What's BIO and PhRMA doing to address sexual harassment? Senator Murray wants to know
Remember the extravagant party at BIO’s international convention a few weeks ago that featured topless dancers? Well, Senator Patty Murray does, and she is using the event to call on both BIO and PhRMA — the two biggest industry trade groups — to step up in their actions against workplace harassment.
In two separate letters sent to the chiefs of each organization, Murray lambasted BIO’s lack of action and PhRMA’s silence in wake of their member companies’ sponsorship of PABNAB, the infamous informal event in a sense born out of — but emphatically not affiliated with — the annual networking conference of biopharma folks. Citing widespread sexual harassment in the medical research community in general, she also pressed for the trade groups’ understanding of and plans to address the problem.
“I hope and expect that in your position as the leader of the industry’s trade group, you are taking steps to address concerns about misconduct among member companies and to ensure that your members’ workplaces are free from harassment,” she wrote.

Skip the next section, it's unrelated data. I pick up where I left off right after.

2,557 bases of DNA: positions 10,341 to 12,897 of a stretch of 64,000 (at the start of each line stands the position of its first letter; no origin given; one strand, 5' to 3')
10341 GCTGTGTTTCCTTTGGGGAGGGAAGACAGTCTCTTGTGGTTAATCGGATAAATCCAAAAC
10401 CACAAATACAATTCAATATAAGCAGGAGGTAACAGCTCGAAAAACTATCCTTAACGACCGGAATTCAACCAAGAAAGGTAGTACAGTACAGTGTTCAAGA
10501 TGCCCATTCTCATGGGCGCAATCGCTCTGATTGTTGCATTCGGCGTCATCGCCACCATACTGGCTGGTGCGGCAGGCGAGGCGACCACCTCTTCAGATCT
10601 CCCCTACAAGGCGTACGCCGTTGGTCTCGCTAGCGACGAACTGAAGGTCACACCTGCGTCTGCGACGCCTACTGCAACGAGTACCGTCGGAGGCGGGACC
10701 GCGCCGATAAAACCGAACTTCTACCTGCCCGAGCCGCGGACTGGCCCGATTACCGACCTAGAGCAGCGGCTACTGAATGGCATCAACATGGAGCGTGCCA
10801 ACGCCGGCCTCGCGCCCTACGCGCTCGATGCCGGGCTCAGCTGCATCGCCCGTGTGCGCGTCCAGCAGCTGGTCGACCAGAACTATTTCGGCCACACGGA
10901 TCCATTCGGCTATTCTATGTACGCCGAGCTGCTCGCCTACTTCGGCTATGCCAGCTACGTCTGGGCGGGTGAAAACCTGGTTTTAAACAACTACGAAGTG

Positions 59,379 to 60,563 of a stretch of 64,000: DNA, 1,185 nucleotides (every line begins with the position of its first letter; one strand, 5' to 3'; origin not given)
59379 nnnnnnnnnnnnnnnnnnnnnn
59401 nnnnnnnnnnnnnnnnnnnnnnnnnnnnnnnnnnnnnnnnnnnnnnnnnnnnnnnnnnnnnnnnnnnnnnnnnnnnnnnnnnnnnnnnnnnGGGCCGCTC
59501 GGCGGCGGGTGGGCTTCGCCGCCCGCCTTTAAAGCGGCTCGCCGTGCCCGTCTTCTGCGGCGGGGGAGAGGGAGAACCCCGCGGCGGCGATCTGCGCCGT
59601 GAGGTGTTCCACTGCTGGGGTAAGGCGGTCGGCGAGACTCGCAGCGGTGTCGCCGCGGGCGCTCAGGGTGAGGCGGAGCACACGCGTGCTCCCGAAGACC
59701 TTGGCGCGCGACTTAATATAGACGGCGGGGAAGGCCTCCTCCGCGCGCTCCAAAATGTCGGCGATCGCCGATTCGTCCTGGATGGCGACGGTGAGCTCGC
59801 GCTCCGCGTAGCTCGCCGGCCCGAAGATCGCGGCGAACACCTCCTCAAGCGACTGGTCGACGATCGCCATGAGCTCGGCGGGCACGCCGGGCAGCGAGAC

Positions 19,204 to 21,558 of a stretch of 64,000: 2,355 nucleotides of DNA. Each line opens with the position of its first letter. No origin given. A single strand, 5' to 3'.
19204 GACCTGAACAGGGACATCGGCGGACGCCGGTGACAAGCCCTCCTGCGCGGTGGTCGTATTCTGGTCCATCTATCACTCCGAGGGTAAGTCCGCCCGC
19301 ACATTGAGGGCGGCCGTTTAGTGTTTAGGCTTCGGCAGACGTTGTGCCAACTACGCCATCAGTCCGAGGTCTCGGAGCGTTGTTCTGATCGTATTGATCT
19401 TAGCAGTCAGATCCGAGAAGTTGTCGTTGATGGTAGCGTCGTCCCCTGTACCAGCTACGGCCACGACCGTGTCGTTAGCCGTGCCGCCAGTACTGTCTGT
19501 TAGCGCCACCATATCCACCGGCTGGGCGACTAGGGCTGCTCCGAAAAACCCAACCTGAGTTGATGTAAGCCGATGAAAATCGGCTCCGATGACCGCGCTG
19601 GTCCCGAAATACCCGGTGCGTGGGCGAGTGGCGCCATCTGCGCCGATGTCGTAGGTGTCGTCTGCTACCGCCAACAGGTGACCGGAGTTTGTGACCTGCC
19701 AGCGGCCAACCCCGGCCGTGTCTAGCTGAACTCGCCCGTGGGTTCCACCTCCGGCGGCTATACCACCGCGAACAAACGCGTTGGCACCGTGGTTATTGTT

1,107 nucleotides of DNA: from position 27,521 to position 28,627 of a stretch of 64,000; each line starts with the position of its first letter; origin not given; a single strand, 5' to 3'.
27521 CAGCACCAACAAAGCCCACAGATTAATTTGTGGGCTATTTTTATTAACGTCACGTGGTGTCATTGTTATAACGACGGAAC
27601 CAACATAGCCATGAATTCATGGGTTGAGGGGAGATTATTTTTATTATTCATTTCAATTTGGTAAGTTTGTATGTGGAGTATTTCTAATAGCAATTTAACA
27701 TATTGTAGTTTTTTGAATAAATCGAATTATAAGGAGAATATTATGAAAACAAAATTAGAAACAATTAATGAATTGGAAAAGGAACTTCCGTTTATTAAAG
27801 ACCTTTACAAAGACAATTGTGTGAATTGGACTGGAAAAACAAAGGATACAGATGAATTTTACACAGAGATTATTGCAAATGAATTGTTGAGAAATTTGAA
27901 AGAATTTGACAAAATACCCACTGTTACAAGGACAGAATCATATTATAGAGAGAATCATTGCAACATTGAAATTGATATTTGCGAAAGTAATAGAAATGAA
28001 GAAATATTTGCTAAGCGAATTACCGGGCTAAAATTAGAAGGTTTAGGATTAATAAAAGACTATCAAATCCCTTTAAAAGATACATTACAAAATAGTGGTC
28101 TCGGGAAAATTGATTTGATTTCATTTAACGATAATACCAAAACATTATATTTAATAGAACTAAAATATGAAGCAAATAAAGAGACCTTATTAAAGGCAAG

Murray reserved her harsher comments for BIO president and CEO James Greenwood. Despite their increased attention to diversity and inclusion, she pointed out, their convention still “featured 25 panels without a single female speaker, and men accounted for roughly 70 percent of the speakers and panelists at the convention.”
And then there’s PABNAB — an event that “has a highly concerning history of objectifying women and using culturally inappropriate themes.”
“After the party, you and your Board Chairman, as well as other industry leaders, spoke out against the event,” Murray wrote, “however, I’m not aware of anything your organization and these industry leaders have done to ensure there are real consequences for sponsoring companies, nor used your leadership roles to address the broader workplace challenges in the biotechnology industry.”
Greenwood previously told BioCentury that he was speaking directly with organizers and sponsors of PABNAB to convey the message that “overly objectifying women in this way is not helpful,” and that the board would intervene if the same thing occurs at next year’s BIO meeting.
The letter to PhRMA president and CEO Stephen Ubl was more general in its concerns, broaching the prevalence of sexual harassment in the workplace. Murray did, however, name Bayer as a sponsor of PABNAB. A Bayer exec sits on PhRMA’s board, which said nothing about the company’s involvement.
And as with BIO, Murray requested a meeting as well as information regarding any research, actions and suggestions PhRMA might have to address the problems of sexual assault.